“Many small and medium-size firms have built their businesses on QuickBooks,” Pierce said. “It’s only natural that when they move online, they look for a solution that will work with QuickBooks, not against it.”

The move makes it easier to build an online presence using existing QuickBooks data that can be imported into StoreSense 5.5. A StoreSync Wizard allows small businesses to establish an online store, then build it automatically using the business, product and customer information from QuickBooks company files. Once the online store is up and running, small businesses can transfer critical business data, such as sales receipts and customer records, from StoreSense to QuickBooks, automatically updating their QuickBooks database. The exchange of data allows small businesses to not only increase the efficiency and productivity of their back office systems, but also to deploy and manage the very latest e-business technologies within the familiar QuickBooks environment.

In addition, StoreSense 5.5 offers a variety of enhanced marketing and merchandizing features. The new Promotions function offers options, such as quantity discounts, and gives small businesses greater flexibility to create customized products and services. An improvement to StoreSense’s product management, search and categorization functions enables small businesses to present their products and services in a way that encourages repeat purchases.

Dell Wolfensparger, vice president of business development at Dynamic Concepts, a Kurant channel partner, said businesses have been waiting for this level of enterprise-class computing to be made available to the SMB market.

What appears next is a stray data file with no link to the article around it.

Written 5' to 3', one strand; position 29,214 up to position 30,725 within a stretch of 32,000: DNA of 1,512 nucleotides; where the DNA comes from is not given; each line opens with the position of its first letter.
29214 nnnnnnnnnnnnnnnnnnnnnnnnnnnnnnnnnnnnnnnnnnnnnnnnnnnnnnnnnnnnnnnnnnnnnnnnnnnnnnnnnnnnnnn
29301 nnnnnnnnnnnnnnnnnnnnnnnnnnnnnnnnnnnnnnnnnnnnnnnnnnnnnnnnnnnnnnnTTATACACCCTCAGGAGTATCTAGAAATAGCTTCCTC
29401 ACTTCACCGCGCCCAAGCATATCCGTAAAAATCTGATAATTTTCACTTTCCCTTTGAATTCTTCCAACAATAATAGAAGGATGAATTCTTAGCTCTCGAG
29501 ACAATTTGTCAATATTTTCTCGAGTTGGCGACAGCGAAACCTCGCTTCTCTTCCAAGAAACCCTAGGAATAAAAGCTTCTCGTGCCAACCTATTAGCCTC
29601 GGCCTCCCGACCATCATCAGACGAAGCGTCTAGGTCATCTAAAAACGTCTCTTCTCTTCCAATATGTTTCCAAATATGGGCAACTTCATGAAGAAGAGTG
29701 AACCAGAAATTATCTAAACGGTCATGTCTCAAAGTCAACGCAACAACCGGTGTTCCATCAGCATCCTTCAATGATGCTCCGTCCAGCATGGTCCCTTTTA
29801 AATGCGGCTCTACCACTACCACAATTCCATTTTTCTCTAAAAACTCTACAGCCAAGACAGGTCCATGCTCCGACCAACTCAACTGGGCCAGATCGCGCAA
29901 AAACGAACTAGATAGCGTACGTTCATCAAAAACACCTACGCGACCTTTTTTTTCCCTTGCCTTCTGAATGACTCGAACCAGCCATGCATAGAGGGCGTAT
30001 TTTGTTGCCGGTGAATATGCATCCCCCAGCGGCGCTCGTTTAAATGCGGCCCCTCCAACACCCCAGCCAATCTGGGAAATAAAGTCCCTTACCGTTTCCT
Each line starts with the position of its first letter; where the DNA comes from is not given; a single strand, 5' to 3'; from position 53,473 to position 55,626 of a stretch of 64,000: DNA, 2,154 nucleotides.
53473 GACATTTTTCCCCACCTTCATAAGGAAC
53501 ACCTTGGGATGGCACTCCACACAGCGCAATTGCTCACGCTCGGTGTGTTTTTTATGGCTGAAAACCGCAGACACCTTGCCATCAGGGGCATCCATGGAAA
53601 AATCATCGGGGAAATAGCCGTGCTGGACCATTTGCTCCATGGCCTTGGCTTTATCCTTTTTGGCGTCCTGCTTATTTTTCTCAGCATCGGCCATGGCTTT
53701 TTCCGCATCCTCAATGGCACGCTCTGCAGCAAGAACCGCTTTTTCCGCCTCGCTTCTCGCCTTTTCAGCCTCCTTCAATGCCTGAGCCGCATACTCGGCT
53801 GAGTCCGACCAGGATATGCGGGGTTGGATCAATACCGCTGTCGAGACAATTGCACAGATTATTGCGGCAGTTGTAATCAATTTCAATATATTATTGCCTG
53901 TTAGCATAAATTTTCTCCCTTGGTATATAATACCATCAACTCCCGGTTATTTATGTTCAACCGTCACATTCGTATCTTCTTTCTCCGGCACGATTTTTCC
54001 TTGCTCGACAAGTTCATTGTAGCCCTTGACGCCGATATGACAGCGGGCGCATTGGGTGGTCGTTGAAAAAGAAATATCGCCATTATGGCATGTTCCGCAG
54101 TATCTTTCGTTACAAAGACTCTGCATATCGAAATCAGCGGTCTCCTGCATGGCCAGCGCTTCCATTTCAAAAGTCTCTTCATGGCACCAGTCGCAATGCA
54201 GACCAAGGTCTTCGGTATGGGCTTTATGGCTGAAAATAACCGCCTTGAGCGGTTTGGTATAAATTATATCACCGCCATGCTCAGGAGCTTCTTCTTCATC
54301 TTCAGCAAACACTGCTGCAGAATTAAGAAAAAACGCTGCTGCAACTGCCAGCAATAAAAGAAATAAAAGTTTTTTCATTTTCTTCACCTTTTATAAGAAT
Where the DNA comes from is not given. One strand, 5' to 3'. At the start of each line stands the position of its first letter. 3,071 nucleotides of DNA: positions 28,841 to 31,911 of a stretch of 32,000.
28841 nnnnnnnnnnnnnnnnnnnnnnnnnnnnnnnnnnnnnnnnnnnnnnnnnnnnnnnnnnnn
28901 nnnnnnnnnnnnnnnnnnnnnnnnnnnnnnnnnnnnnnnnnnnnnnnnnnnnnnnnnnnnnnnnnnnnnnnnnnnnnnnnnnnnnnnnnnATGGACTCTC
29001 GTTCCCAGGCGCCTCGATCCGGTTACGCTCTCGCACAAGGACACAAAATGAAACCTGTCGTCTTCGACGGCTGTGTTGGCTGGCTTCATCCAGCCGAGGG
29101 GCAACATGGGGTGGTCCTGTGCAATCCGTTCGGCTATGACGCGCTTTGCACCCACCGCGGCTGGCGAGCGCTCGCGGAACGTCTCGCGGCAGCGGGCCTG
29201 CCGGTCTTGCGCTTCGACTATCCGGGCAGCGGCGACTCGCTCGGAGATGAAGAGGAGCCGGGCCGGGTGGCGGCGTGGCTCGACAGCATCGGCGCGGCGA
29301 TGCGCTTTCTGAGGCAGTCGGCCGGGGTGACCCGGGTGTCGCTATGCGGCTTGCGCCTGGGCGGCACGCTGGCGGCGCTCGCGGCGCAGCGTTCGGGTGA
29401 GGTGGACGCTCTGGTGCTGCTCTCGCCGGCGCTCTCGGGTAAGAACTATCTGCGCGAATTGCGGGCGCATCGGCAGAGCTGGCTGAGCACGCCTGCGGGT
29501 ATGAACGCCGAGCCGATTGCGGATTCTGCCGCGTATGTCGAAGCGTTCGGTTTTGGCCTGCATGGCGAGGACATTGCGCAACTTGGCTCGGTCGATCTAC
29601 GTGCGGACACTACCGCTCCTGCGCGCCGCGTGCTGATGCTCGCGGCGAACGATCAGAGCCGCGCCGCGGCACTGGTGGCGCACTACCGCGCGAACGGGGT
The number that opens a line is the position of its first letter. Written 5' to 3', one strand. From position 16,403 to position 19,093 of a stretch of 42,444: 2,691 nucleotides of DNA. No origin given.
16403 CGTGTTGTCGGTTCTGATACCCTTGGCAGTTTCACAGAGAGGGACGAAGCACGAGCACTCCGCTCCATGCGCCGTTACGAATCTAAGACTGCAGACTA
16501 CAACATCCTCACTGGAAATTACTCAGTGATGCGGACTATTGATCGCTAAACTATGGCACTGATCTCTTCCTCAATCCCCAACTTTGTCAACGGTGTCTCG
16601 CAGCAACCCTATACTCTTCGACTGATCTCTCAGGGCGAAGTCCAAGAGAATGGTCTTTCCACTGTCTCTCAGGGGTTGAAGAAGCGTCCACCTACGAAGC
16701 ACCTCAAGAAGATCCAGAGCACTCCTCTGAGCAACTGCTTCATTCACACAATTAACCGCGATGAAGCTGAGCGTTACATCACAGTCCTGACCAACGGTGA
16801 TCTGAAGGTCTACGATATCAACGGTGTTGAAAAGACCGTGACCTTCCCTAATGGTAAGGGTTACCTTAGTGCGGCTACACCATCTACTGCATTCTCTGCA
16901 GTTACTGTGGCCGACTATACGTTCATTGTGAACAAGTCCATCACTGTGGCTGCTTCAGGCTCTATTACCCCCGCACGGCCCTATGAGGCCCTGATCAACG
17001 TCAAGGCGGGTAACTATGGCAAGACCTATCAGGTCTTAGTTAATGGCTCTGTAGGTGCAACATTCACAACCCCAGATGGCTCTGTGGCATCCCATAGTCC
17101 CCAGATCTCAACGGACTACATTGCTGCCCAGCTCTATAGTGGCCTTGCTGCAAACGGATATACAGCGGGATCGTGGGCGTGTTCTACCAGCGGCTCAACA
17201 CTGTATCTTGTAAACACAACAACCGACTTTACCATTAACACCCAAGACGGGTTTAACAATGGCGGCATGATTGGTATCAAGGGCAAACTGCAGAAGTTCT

“Until now, enterprise-class e-business solutions have been designed for larger companies, with their ample budgets and IT departments. The SMB market, on the other hand, has been waiting for enterprise features on a SMB budget,” Wolfensparger said.

Kurant markets StoreSense to small and medium-sized business through a series of strategic partnerships with larger corporations, including banks, financial service providers and other professional service companies. These partners have existing business relationships with more than five million small and medium-sized business and serve as a channel for the delivery of StoreSense software. Some of Kurant’s existing partners include First Data Merchant Services, Homestead Technologies, Paymentech, S1 Corporation, and Website Pros.

Because StoreSense 5.5 is offered through resellers on a monthly subscription basis, pricing varies. Manufacturer’s suggested retail pricing starts at $49.95 a month for a Standard Edition store containing up to 50 products. StoreSense 5.5 is currently available from Kurant’s reseller partners throughout the U.S. and Canada.